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  • Lucrece Bundy, esq.

Interracial Adoption: 5 Questions To Consider



Are you thinking about adopting a child outside of your race? You’re not alone. Studies show that 44% of adopted children in the US are being cared for by adopted parents of different ethnicity or race. However, just because it is common doesn’t mean it comes without struggle. Parents that adopt a child from a different race, ethnic group, or culture need to deepen their understanding of their child’s race, ethnic group, or culture to help them explore their own identity. It requires a commitment to learning, embracing, and loving your adopted child’s background prior to placement and throughout raising them. Before deciding that interracial adoption is right for your family, consider these 5 questions:


1. Is your neighborhood multicultural?

And not just your neighborhood, but your community, town, and city. Look at the people you interact with on a day-to-day basis—when you’re walking down the street, getting a cup of coffee, talking to neighbors, etc. If your child is raised in a community that looks 90% like you and is much different than their culture, it’s difficult for them to find their own identity. That’s not to say you can’t adopt if you live somewhere that’s predominantly one race, but you’ll need to put in some extra effort to embrace your child’s race and culture.


2. Do your friends look like you?

Many transracial adoptees feel like they don’t fit in anywhere, especially when they leave home for college. That’s why they need to be comfortable around other cultures and people that look like them when they are growing up. That doesn’t necessarily mean you need to go out and find friends within their same culture. Your child can experience different cultures through travel, joining community groups, sports, etc. Simply getting outside of your comfort zone and putting yourself in a position of learning other cultures’ foods, customs, interests, relationship dynamics, and language will help create a safe environment for your child.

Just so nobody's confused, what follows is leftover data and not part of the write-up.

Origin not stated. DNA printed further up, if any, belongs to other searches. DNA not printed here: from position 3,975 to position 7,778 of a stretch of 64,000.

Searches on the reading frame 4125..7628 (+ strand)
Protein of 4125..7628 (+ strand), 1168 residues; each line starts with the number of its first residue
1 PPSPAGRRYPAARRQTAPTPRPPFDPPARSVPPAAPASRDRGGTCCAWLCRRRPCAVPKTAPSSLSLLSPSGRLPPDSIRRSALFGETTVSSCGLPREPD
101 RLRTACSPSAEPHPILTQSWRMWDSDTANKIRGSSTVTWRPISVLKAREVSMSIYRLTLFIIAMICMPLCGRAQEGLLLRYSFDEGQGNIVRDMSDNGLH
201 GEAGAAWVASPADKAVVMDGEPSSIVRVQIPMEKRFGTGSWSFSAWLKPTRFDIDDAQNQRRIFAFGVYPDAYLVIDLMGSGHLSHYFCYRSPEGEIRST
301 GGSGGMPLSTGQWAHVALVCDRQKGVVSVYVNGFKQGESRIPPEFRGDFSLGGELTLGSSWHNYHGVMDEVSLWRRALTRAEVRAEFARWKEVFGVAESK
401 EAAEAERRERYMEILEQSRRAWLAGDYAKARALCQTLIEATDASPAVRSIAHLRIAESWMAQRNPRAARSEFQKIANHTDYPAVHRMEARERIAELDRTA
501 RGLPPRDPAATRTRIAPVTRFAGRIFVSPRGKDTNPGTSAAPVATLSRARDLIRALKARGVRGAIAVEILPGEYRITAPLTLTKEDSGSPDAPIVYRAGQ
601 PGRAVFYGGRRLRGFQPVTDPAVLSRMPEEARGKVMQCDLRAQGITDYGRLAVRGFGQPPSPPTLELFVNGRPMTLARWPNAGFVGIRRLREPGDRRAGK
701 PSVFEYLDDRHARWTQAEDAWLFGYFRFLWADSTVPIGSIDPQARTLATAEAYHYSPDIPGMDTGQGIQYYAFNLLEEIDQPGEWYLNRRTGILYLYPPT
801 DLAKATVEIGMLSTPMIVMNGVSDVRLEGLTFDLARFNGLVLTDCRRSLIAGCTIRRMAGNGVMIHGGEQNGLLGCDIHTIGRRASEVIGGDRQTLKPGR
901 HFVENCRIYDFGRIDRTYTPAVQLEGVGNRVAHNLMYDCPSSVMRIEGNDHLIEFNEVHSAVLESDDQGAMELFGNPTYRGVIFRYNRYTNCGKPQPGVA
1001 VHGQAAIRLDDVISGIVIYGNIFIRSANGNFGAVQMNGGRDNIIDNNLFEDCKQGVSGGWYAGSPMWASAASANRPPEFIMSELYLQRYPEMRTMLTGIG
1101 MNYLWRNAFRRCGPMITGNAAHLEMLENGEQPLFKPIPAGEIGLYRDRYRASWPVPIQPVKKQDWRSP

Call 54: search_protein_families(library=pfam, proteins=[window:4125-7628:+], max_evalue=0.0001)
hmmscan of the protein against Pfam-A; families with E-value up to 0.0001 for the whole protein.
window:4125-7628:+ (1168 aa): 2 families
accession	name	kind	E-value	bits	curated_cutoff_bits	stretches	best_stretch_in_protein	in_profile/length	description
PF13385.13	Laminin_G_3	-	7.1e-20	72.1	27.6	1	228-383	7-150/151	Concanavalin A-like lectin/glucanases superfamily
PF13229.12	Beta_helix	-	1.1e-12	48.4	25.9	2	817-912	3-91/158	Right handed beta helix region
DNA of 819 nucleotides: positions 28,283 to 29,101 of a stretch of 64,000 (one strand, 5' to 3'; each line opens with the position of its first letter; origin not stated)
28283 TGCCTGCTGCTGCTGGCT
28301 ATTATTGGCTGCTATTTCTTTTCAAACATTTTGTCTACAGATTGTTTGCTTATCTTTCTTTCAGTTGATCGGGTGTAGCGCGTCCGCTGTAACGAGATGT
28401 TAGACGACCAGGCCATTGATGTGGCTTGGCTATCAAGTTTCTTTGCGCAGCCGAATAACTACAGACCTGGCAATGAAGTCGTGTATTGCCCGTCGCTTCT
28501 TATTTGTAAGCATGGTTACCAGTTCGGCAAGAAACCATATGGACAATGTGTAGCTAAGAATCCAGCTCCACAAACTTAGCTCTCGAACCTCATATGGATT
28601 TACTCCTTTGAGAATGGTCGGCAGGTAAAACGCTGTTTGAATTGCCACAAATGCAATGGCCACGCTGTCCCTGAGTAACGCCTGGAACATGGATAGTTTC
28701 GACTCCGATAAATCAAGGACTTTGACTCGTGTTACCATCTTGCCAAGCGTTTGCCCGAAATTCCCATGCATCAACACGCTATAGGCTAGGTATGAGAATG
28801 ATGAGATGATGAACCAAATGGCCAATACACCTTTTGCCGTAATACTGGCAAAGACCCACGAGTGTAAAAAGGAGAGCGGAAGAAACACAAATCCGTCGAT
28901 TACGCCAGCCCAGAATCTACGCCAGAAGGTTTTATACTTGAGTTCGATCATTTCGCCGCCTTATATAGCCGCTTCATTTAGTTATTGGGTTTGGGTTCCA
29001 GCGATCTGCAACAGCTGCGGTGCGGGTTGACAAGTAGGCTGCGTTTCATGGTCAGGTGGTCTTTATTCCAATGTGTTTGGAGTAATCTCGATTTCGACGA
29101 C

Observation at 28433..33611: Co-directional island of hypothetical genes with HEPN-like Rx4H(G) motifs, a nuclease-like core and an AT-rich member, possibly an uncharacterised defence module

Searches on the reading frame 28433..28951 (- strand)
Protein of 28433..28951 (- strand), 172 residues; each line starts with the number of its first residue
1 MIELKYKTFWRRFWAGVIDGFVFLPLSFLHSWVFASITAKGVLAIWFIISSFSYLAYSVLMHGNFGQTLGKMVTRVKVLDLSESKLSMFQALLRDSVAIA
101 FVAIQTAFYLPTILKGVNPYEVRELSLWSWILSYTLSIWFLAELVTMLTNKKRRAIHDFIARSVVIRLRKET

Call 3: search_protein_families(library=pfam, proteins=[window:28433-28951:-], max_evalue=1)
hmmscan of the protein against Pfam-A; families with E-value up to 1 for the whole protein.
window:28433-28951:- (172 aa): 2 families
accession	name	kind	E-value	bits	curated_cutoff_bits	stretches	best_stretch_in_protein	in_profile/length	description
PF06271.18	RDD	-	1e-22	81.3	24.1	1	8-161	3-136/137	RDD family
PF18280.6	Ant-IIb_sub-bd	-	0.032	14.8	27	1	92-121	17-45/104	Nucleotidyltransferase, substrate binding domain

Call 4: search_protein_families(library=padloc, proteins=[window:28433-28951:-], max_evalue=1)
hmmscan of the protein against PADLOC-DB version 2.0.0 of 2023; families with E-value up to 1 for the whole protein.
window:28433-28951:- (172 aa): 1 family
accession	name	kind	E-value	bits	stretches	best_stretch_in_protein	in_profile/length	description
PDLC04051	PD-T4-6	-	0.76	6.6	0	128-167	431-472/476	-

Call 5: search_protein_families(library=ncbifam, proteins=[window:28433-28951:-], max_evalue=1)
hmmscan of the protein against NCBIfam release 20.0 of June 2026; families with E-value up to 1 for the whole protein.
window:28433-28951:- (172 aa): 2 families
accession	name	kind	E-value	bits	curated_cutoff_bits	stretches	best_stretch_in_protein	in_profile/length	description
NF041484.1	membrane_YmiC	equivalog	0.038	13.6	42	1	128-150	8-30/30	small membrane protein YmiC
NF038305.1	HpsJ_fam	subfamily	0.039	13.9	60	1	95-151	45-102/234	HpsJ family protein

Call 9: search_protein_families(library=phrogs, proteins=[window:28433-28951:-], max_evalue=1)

3. Do you know different cultures?

Not just different cultures within the U.S. but around the globe, especially if you’re planning on doing an international adoption. It’s difficult to understand how people in other countries live without experiencing the smells, tasting the food, interacting with the people, and immersing yourself within the culture. It helps you see that, yes, people live differently, but that’s okay. By fostering multiculturalism and embracing your child’s complex cultural identity, you will help your child feel more comfortable in their own skin and lessen the impacts of transracial adoption. You can achieve this by having dinner conversations that include relevant cultural topics or even celebrating multicultural holidays.


4. Is your family open to different cultures?

This encompasses your parents, grandparents, siblings, and aunts and uncles. Just because your friends and others your age love other cultures doesn’t mean your family members are as open-minded. If your mother or sibling is making comments or treating your interracial adopted child in an inappropriate way, you’re going to have to sit down with them and have heart-to-heart, difficult conversations.


5. How will you tackle identity issues?

It’s inevitable for an interracial adoptee to ask: Who am I? Where am I from? Why don’t I look like you? And while these questions used to be answered in ways that ignored their skin color and culture and told them to be color-blind, part of loving your child is seeing and loving the color of their skin and culture. For a child to find and solidify their identity, it all comes back to culture. Your kid should feel proud of where they come from—you’ll still be their parent in the end.


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